SKIP CURTIS, a Utah County Sheriff's Deputy,
(D.C. No. 2:04-CV-564-DAK)
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Ms. Arnold's Narrative. According to Vanessa Arnold and Lorenzo Castillo,(1) they learned the hard way not to talk during a movie. Together they ventured to a Sunday afternoon matinee showing of the movie Troy in a Provo, Utah theater, sitting in the last row of the theater where they chatted during the previews. See Aplt. App. at 136, 291-95. Before the movie started, an off-duty Utah sheriff's deputy, Harold "Skip" Curtis, seated nearby in plain clothes with his wife, confronted Ms. Arnold and Mr. Castillo. See id. at 295-96.
Specifically, Mr. Curtis told Ms. Arnold to "shut up" three times; called her a "bitch"; and made a racial slur about Ms. Arnold's Hispanic background. See id. at 137-39, 296-98. Ms. Arnold and Mr. Castillo did not respond to Mr. Curtis. See id. at 138-39. They remained generally silent throughout the movie. See id. at 139-44.
After the movie ended, Mr. Castillo stood, approached Mr. Curtis, and asked him to apologize to Ms. Arnold. See id. at 144-48, 196-97, 311. Mr. Curtis responded by asking Mr. Castillo if he "want[ed] to play." Aplt. App. at 164, 168, 197. Mr. Curtis also declared that he was a police officer, told Mr. Castillo that he was under arrest, and grabbed Mr. Castillo by the shoulder. See id. at 148-49, 162-64, 197, 311-15. Ms. Arnold then began pleading with Mr. Curtis in Spanish to let go of Mr. Castillo. See id. at 164-65, 172, 315-19.
At this point, Mr. Curtis grabbed Ms. Arnold with both of his hands and then lifted, turned, and threw her down the stairs. See id. at 172-77, 316, 319-20, 322-27. She landed on her back and head. See id. at 177, 320. While Ms. Arnold cried for help as she lay sprawled on the stairs, Mr. Curtis detained Mr. Castillo, prevented him from assisting her, and escorted him from the theater into a hallway. See id. at 177-79, 320-22, 327-28; see also generally id. at 543-46 (affidavit of witness Betty Dohse). There Mr. Curtis flashed his badge to a theater employee and demanded Mr. Castillo's identification. See Aplt. App. at 178-79. Calling Mr. Castillo "stupid," Mr. Curtis escorted him to the door of the parking garage. Id. at 180. After calling into police dispatch, Mr. Curtis informed Mr. Castillo that he had an outstanding warrant related to a car accident. See id. at 180, 183. Instead of continuing his detention of Mr. Castillo, however, Mr. Curtis released him. See id. at 180-81.
Meanwhile, back in the theater, a couple assisted Ms. Arnold off the stairs and into a restroom, where Ms. Arnold experienced pain in her neck, the back of her head, her right eye, her lower back, and her arm. See id. at 328-337. Paramedics arrived, placed Ms. Arnold on a stretcher, and took her to the hospital. See id. at 182-83, 192-93, 337. Ms. Arnold continues to complain of, among other things, a painful lump on the back of her head; headaches for which she takes prescribed medications; lasting vision problems; and fainting spells. See id. at 377-97.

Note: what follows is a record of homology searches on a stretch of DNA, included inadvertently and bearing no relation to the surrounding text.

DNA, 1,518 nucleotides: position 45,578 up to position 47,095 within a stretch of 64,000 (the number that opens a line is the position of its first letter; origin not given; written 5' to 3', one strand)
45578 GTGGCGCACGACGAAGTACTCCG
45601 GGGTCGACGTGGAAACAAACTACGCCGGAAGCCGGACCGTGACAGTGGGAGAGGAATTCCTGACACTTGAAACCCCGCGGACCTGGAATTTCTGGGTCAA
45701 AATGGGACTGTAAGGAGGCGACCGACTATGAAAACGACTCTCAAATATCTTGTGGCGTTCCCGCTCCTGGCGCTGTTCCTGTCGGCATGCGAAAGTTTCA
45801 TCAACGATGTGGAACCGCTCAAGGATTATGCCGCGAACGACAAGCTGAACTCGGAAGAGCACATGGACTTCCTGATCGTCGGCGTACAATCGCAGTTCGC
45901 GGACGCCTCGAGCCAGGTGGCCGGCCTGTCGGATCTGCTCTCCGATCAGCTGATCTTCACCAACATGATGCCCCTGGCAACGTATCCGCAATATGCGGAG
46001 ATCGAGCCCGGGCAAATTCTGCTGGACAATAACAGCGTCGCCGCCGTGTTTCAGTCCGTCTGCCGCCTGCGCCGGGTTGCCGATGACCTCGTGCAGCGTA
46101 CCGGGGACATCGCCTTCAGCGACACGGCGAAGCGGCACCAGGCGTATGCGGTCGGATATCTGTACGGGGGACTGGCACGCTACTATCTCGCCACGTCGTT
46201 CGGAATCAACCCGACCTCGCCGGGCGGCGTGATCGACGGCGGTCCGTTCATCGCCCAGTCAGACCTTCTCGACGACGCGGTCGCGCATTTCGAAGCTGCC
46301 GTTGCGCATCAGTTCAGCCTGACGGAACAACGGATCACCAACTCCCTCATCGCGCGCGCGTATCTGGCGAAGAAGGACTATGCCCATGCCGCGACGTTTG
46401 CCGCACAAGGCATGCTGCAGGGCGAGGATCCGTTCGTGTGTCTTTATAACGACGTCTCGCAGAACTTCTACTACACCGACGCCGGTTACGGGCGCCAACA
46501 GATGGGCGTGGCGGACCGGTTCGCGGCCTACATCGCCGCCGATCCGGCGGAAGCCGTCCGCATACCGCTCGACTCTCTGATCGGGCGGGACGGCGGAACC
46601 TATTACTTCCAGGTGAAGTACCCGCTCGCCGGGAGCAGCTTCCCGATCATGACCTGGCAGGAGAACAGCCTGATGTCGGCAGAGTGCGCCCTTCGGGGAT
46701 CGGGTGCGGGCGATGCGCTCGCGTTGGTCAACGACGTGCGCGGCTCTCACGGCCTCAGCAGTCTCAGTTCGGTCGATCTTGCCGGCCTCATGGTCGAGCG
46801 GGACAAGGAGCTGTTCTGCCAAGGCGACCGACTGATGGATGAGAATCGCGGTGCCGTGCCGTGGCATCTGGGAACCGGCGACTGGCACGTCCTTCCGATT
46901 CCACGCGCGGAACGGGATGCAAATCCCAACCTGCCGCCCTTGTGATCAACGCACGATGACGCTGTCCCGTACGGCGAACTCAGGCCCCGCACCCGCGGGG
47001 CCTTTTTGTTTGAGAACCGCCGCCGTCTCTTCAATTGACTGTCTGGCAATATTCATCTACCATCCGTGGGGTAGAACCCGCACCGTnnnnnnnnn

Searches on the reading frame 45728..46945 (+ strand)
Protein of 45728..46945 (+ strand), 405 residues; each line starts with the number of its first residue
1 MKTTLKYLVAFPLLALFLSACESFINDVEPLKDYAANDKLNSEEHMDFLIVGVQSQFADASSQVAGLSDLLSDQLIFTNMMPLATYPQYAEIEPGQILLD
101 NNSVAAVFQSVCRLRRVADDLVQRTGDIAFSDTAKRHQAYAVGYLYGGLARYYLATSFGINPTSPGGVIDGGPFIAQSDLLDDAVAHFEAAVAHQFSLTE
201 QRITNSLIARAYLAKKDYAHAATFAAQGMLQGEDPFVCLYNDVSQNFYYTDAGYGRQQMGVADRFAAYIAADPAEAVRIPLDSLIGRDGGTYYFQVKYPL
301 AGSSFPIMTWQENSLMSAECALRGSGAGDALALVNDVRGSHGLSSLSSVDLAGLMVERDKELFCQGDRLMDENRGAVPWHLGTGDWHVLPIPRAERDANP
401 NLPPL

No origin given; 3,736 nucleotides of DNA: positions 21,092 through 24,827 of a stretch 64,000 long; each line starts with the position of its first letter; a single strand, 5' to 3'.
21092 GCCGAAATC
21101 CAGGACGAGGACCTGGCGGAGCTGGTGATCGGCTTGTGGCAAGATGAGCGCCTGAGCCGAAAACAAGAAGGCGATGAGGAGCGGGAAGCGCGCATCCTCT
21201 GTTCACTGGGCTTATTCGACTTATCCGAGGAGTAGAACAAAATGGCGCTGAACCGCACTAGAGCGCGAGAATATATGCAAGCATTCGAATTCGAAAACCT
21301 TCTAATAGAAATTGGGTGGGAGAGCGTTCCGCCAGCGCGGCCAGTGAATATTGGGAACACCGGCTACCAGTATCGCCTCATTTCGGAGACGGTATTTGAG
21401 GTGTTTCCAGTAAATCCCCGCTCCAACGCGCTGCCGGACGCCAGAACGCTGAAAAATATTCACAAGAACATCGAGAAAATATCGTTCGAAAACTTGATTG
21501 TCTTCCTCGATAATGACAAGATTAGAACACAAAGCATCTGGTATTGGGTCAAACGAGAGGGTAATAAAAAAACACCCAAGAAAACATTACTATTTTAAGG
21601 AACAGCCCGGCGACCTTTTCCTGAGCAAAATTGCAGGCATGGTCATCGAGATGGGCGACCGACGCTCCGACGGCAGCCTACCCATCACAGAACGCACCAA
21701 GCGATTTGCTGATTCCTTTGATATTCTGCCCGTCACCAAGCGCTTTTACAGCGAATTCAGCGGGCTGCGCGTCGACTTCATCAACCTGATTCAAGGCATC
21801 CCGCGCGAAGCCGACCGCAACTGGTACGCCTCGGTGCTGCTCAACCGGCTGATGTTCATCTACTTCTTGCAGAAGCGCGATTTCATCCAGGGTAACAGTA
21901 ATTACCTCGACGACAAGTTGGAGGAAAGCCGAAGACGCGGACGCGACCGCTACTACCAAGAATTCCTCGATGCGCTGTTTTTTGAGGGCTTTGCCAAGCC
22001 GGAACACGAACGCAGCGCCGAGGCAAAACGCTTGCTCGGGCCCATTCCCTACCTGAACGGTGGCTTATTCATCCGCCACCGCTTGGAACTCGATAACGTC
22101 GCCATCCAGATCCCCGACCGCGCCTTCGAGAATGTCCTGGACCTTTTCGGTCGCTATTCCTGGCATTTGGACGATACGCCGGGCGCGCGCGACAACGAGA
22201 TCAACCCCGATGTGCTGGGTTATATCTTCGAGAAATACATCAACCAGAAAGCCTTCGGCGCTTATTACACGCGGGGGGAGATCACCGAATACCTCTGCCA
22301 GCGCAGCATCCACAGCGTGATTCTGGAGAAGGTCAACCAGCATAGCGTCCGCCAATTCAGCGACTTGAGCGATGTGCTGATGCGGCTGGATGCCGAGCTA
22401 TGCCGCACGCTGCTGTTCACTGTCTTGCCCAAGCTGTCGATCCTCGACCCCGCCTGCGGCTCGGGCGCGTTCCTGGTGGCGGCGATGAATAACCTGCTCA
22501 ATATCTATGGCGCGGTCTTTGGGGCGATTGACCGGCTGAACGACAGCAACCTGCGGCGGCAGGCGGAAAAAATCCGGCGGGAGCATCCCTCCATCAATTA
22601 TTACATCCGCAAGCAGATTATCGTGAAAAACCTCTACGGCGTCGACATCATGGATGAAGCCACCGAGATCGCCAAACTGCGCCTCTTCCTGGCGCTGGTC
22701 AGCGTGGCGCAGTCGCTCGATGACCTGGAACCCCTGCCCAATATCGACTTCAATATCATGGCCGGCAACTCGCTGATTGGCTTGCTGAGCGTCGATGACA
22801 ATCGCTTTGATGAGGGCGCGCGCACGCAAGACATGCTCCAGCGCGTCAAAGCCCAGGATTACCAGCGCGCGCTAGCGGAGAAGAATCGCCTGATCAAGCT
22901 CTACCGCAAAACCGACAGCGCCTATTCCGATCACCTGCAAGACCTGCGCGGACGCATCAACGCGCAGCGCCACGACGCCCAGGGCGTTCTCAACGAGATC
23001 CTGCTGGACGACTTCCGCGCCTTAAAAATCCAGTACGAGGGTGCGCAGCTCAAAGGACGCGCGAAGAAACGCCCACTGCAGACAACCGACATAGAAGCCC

Mr. Curtis's Narrative. Mr. Curtis presents a much different story, in which Mr. Castillo not he provoked the incident that afternoon in the Provo theater. After listening to Ms. Arnold and Mr. Castillo talk through the previews and minutes into the feature film, Mr. Curtis turned around from his second-to-last-row seat and politely asked the last-row-sitting pair to refrain from talking during the movie. See Aplt. App. at 33-37. According to Mr. Curtis, Ms. Arnold and Mr. Castillo continued to talk, so he stood up, walked over a couple seats, faced Mr. Castillo, reminded him that he already asked them "nice[ly]" to stop talking, and told him that, unless Mr. Castillo would like to buy Mr. and Mrs. Curtis's movie tickets, the pair must stop talking. See id. at 36-37.
Mr. Curtis testified that Mr. Castillo and Ms. Arnold continued to talk throughout the entire movie, including on a cell phone. See id. at 39, 41-42. After sitting through most or all of the end-of-the-movie credits, Mr. Castillo approached Mr. Curtis, several times demanded his apology, and told Mr. Curtis that he could not leave until the matter was settled; Mr. Castillo's clenched his fists, and Mr. Curtis understood him to threaten a fight. See id. at 38-41, 43. In an "attempt to de-escalate the situation," Mr. Curtis informed Mr. Castillo that he was a police officer and displayed his badge. See id. at 41.
At this point, Mr. Curtis testified that Ms. Arnold "screamed no, no, no" and "reached over and grabbed [his] arm, [his] hand, [and his] wrist." Id. at 43, 47. Ms. Arnold continued to "attack" Mr. Curtis by grabbing his right arm and wrist as he escorted Mr. Castillo toward the end of the row. See Aplt. App. at 43-47. A screaming Ms. Arnold grabbed Mr. Curtis by his waist, pressed his left arm to his side, and rested her hand atop of his concealed gun. See id. at 50-52. Mr. Curtis told Mr. Castillo to call off Ms. Arnold, both of whom initially complied. See id. But, as Mr. Curtis proceeded to escort Mr. Castillo down the stairs, Ms. Arnold again grabbed Mr. Curtis around the waist. See id. at 52-53. Mr. Curtis again told Mr. Castillo to call her off, and again Ms. Arnold eventually complied. See id. at 58. Ms. Arnold then ran between Mr. Curtis and Mr. Castillo knocking Mr. Curtis's hand off of Mr. Castillo's arm and stood in front of the two as they walked down the stairs. See id. at 59-60. For the third time, Mr. Curtis instructed Mr. Castillo to call her off, and yet again she complied. See Aplt. App. at 60-61.